«They taught us to be homophobic against ourselves, to feel disgust»

Benoit Berthe, spokesperson for the collective ‘Rien á guerir’ (Nothing to Cure), underwent conversion therapy. / r. c.

Conversion therapies to ‘cure’ homosexuality, banned last week in France, have been an ordeal for many of their victims

From the ages of 15 to 18, Frenchman Benoit Berthe underwent various sexual reorientation therapies, also called conversion therapies, to ‘cure’ his homosexuality. These practices have just been banned in France because, as French President Emmanuel Macron explained, “there is nothing to cure.”

“My parents sent me. Being practicing Catholics they had a very negative view of homosexuality at that time and thought that if they ‘fell’ into the ‘trap’ of homosexuality they would be profoundly unhappy. They did it out of love, to help me, without thinking that this would destroy the beginning of my adult life,” explains Berthe, spokesperson for the group ‘Rien á guerir’ (Nothing to cure), which brings together fifty victims of these sexual conversion therapies.

On holidays and weekends, Berthe was sent to “cure retreats” in remote places within Catholic religious communities in France, after confessing to his parents at the age of 15 that he liked boys. This revelation was a ‘shock’ for this ultra-Catholic family. They decided to do everything possible to ‘cure’ their sexual tendency. “I followed a ‘psychospiritual’ therapy of Catholic charismatic communities close to and inspired by evangelical movements,” he says.

The Gallic Parliament unanimously approved last week the bill that prohibits in France those pseudoscientific therapies that seek to modify the sexual orientation or gender identity of homosexuals, bisexuals and transsexuals to ‘turn’ them into heterosexuals. This prohibition establishes sanctions of up to three years in prison and a fine of 45,000 euros.

The book ‘God is love’ (editorial Flammarion, 2019) by Jean-Loup Adénor and Timothée de Rauglaudre, and the Arte chain documentary ‘Homotherapy, forced conversion’, by Benoit Nicolas, revealed that «those hidden and dangerous practices, well known in the US, they also exist in France». These groups act “in total freedom, sometimes even with the blessing of religious authorities,” they denounced.

Adenor infiltrated, under a false name, French Catholic and evangelical ‘ex-gay’ groups that promised to “cure” the “sin” of homosexuality, such as the Courage and Torrents de vie associations.

«Each one in his turn, took the floor. Hi, my name is Pierre and I’m attracted to people of the same sex. The group responded in unison: “Good afternoon, Pierre,” Adenor and Rauglaudre detail in their book about a meeting of the Courage association, which uses a method traced from Alcoholics Anonymous. Courage advocates chastity as a weapon to combat homosexuality.

They have been around for 30 years

In France, conversion therapies have existed for 30 years, but so far no one has been convicted of it, since the crime did not exist. “In the US, they assume it. In France, they pay close attention to what they say. They do not say that they cure homosexuals, they say that they accompany people so that they can improve”, says Berthe, who is now 32 years old.

According to experts, there are three types of conversion therapies: religious, which make a twisted interpretation of sacred texts to ‘cure’ homosexuality; the medical ones, with pseudo psychotherapists with the same purpose; and the societal ones, which act through social pressure in sports groups or in the family environment.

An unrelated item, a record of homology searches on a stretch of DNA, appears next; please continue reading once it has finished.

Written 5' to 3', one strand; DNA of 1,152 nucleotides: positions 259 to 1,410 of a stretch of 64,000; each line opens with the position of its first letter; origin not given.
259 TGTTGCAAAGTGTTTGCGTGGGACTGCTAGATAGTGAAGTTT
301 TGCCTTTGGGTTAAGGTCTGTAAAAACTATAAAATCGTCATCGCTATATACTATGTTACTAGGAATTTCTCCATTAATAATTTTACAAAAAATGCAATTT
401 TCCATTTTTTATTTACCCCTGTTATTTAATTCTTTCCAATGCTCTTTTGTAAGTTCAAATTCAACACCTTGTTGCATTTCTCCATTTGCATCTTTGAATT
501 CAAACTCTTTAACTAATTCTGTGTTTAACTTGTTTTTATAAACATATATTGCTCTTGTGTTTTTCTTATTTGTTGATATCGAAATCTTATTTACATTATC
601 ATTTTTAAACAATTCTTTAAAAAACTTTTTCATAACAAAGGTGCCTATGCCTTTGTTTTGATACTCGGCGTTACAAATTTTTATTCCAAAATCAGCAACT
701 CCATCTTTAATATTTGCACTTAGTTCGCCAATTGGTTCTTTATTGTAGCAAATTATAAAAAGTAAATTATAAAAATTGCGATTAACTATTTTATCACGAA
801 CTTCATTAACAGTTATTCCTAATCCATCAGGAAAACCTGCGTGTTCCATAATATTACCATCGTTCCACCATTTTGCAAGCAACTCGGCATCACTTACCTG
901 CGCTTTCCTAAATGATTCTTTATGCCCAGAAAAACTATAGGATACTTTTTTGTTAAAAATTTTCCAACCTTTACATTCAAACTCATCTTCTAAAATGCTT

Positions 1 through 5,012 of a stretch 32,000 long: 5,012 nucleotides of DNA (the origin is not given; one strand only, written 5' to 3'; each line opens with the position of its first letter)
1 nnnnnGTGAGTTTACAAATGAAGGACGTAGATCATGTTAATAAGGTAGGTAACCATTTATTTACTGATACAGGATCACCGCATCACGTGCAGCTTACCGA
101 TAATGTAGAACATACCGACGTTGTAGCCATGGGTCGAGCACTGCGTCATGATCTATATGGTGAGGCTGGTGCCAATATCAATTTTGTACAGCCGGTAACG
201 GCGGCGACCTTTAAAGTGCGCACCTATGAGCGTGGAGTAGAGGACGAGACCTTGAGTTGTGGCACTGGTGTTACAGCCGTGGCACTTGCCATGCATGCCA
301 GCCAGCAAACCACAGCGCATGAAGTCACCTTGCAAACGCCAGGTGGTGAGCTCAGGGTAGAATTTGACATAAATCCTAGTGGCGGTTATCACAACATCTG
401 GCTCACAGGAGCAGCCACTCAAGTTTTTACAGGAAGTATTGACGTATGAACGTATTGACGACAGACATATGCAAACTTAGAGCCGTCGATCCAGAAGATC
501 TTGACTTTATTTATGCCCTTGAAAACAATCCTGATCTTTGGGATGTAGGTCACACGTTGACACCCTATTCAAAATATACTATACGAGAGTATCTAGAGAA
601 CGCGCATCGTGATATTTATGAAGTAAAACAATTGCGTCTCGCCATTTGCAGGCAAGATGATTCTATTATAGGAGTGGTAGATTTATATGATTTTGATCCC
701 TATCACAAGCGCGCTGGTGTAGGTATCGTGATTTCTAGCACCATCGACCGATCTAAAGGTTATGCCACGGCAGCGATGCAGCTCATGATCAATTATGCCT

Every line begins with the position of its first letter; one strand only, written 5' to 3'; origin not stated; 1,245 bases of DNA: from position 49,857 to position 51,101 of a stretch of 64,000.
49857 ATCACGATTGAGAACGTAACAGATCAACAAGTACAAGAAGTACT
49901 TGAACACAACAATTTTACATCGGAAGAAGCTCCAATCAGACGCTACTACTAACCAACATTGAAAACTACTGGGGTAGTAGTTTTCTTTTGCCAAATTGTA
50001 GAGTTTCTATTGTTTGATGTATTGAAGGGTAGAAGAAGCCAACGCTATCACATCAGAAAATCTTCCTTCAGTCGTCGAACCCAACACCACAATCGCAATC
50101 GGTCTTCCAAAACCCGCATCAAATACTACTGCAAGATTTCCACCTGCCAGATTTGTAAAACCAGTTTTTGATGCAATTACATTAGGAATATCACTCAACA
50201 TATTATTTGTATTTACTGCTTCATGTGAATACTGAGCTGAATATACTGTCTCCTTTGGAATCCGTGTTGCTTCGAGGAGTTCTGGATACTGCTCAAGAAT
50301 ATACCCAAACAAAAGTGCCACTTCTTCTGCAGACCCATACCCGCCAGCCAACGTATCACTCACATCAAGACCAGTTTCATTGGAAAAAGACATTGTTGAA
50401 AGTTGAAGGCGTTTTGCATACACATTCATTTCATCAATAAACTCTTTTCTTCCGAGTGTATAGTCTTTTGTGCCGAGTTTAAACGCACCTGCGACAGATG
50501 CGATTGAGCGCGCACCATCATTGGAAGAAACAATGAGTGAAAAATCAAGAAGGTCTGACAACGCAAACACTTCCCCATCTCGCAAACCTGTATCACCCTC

• Cataloging
    There are three types of sexual reorientation therapies: religious, medical, and societal.

  • Methods
    They range from courses, camps, prayer and fasting to exorcism and hormone injections.

These sexual reorientation therapies take different forms: from interviews to workshops, through reeducation camps and prayer and fasting meetings. There have also been aversion therapies, exorcisms, electroshock treatments or hormone injections. A 60-year-old member of ‘Rien à guerir’ has suffered eight exorcisms throughout his life, says the spokesman for this group.

Many times these psychospiritual therapies, like the ones Berthe followed as a teenager, mix misinterpreted religious texts with pseudo psychotherapies to try to find the causes of homosexuality and try to ‘cure’ these people.

In Berthe’s case, her conversion therapies included prayer and accompaniment with a spiritual father. «He asks you very intimate things and little by little, in a very sinuous way, he comes to show you homosexuality as a degrading form, something bad». “They taught us to be homophobic against ourselves, to feel disgust,” he denounces.

“Hell Spiral”

Many of the victims are vulnerable people who have difficulty accepting their homosexuality. “They tell them: ‘you feel bad, that means you’re sick,'” explains Berthe. To this is added a feeling of guilt, because people “try to change and nothing changes”, so they suffer a real ordeal and enter “a hellish spiral”. These practices usually leave serious psychological consequences for their victims, who may suffer from insecurity, depression and suicidal thoughts.

Getting out of that hell is not easy. “It took me five years to get out of there and another seven or eight to feel really good. And I’ve done real therapies with real therapists who have helped me understand what I’ve experienced, “says Berthe.

His parents, who took years to realize the damage they did to their son by trying to ‘cure’ his homosexuality, have apologized to him in private and in public. His mother participated in the documentary Art. “They wanted to help me. Obviously it was the opposite, ”says Berthe.

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